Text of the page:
dB HoF No. 149
Label: Metal Blade
Release date: April 12, 1994
By 1993, Cannibal Corpse was an interesting conundrum: When you have hammer-smashed every boundary of decency and good taste on your third album, where exactly do you go? In 2017, death metal bands are still trying to create something as outwardly offensive and antisocial as the Hall of Fame-certified Tomb of the Mutilated and falling short. The controversy was both a blessing and an albatross; a blessing in the sense that Cannibal Corpse became perhaps the best known of the emerging American death metal bands; an albatross in the sense that they wanted to be known for much more than explicit cover art and unseemly song titles.
Cannibal Corpse knew exactly where they wanted to go, and knew it before Tomb of the Mutilated. The problem was that they weren’t proficient enough as musicians and didn’t have the right lineup to take the next step. Their peers in Death and Morbid Angel were writing technical and musical marvels. Cannibal knew they could do the same. What was missing was a coherence and a consistency that is often lacking on their earliest albums, proof that their music could stand with and even surpass their notorious reputation.
On the album that would become The Bleeding, Cannibal Corpse set to change their destiny from shock to substance. The first step was replacing original guitarist Bob Rusay with old friend and jam partner Rob Barrett. Barrett immediately added formidable chops and experience. The second, under the watchful guidance of longtime Cannibal producer Scott Burns in November 1993, was writing death metal songs that you couldn’t forget, what they later dubbed “death metal with hooks.” In numerous late night sessions at Morrisound in Tampa, Burns told the band they lagged behind their peers in musicality and urged them to write better songs. Cannibal, which spent a month in the studio and a rental apartment trying to best themselves, answered the challenge with classics like “Staring Through the Eyes of the Dead” and “Stripped, Raped and Strangled.” Both songs have never left Cannibal’s setlist in the ensuing two-plus decades.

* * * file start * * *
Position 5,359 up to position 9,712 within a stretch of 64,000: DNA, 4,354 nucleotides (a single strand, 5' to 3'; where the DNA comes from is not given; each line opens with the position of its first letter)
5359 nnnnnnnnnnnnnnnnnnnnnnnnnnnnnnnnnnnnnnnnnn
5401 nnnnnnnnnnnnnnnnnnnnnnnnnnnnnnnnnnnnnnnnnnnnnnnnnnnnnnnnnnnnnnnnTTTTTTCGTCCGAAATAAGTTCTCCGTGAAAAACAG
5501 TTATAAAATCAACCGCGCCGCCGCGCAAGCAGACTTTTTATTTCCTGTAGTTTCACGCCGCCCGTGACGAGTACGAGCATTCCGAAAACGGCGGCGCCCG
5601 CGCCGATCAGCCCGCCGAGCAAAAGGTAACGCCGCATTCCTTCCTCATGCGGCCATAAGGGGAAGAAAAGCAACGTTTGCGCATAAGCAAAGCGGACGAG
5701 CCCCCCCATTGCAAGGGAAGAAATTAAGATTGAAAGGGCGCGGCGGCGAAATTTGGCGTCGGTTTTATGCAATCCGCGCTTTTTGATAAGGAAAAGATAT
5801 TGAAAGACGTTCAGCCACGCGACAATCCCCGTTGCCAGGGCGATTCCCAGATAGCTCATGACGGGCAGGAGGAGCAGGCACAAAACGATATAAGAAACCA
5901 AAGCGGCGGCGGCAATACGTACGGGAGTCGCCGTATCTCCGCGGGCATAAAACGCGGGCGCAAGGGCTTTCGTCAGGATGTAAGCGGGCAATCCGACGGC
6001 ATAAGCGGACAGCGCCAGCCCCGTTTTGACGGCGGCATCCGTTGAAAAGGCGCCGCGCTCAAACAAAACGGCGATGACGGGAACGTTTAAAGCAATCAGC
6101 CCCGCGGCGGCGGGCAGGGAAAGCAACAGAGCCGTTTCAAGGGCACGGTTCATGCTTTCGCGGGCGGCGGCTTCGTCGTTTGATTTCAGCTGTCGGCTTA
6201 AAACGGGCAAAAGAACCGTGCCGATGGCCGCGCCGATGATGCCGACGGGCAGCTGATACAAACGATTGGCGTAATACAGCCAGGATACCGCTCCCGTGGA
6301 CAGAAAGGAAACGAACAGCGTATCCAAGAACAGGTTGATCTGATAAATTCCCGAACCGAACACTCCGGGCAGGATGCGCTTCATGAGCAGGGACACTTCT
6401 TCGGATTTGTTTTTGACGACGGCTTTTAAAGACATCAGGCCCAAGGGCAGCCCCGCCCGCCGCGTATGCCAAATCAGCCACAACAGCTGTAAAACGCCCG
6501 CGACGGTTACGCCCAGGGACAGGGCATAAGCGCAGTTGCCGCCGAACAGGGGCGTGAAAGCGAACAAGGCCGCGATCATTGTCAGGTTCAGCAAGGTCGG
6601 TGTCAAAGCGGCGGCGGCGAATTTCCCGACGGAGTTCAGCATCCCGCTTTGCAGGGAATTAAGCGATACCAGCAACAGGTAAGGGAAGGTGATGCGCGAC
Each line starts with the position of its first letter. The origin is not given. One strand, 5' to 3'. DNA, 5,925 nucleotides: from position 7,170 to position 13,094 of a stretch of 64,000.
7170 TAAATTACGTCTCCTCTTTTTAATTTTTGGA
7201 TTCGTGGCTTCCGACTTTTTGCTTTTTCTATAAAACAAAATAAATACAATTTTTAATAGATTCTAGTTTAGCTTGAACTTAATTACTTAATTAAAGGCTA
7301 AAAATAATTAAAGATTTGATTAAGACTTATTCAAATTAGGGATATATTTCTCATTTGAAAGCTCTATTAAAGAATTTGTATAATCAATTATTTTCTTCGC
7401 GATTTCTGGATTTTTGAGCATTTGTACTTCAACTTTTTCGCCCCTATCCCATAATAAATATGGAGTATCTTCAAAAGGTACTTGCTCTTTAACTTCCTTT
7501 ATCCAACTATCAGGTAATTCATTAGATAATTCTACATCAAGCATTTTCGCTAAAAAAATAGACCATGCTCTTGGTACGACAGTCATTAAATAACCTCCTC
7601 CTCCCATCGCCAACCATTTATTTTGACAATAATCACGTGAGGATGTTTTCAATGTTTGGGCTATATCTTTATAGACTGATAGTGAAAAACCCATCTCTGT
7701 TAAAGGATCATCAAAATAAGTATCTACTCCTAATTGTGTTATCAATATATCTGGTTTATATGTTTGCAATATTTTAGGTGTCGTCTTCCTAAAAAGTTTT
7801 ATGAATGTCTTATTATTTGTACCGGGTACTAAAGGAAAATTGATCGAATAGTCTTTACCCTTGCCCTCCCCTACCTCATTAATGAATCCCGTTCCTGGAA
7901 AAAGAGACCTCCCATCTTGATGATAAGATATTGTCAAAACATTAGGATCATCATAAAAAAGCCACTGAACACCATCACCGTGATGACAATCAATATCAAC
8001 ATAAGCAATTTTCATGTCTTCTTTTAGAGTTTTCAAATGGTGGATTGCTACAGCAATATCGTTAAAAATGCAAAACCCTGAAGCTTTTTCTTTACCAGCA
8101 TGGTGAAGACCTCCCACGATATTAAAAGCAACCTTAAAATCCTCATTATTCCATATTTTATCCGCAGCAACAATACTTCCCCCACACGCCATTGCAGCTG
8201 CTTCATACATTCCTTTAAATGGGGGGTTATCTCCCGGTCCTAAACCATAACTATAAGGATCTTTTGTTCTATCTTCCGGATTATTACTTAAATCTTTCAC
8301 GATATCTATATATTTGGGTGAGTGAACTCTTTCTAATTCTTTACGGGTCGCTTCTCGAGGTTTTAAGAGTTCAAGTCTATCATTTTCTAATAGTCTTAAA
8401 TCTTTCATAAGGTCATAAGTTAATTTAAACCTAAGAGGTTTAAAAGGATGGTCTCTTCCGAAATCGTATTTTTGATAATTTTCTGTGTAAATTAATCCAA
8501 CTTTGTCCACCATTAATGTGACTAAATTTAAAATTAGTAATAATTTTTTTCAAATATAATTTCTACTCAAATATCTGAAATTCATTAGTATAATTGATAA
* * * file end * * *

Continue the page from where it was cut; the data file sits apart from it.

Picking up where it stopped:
While Butchered at Birth and Tomb were cudgel strikes, The Bleeding is more a methodical surgeon’s cut. The songs are linear and the musicianship is exemplary. The production is brighter and more nuanced than Cannibal’s earlier records. And the lyrics, while still horrific, are more about the psyche and psychology of horror than a militaristic assault on the senses—with a few notable exceptions.
The Bleeding marked the close of Cannibal Corpse’s first era. Vocalist and lyricist Chris Barnes was fired during the Vile sessions in 1995 and replaced with current whirlwind George “Corpsegrinder” Fisher. In the ensuing years, Cannibal has grown even more musically adept and produced technical marvels like Bloodthirst and Kill. Nonetheless, The Bleeding contains Cannibal’s most popular songs and several band members said during their HOF interviews that it could be performed live in its entirety. We are happy to again induct Cannibal Corpse for the death metal masterpiece The Bleeding. You thought it was over. It’s not over… it’s in the Hall of Fame.
- Justin M. Norton
Got to get more Cannibal Corpse? To read the entire six-page story, featuring interviews with all members on The Bleeding, purchase the print issue from our store, or digitally via our app for iPhone/iPad or Android.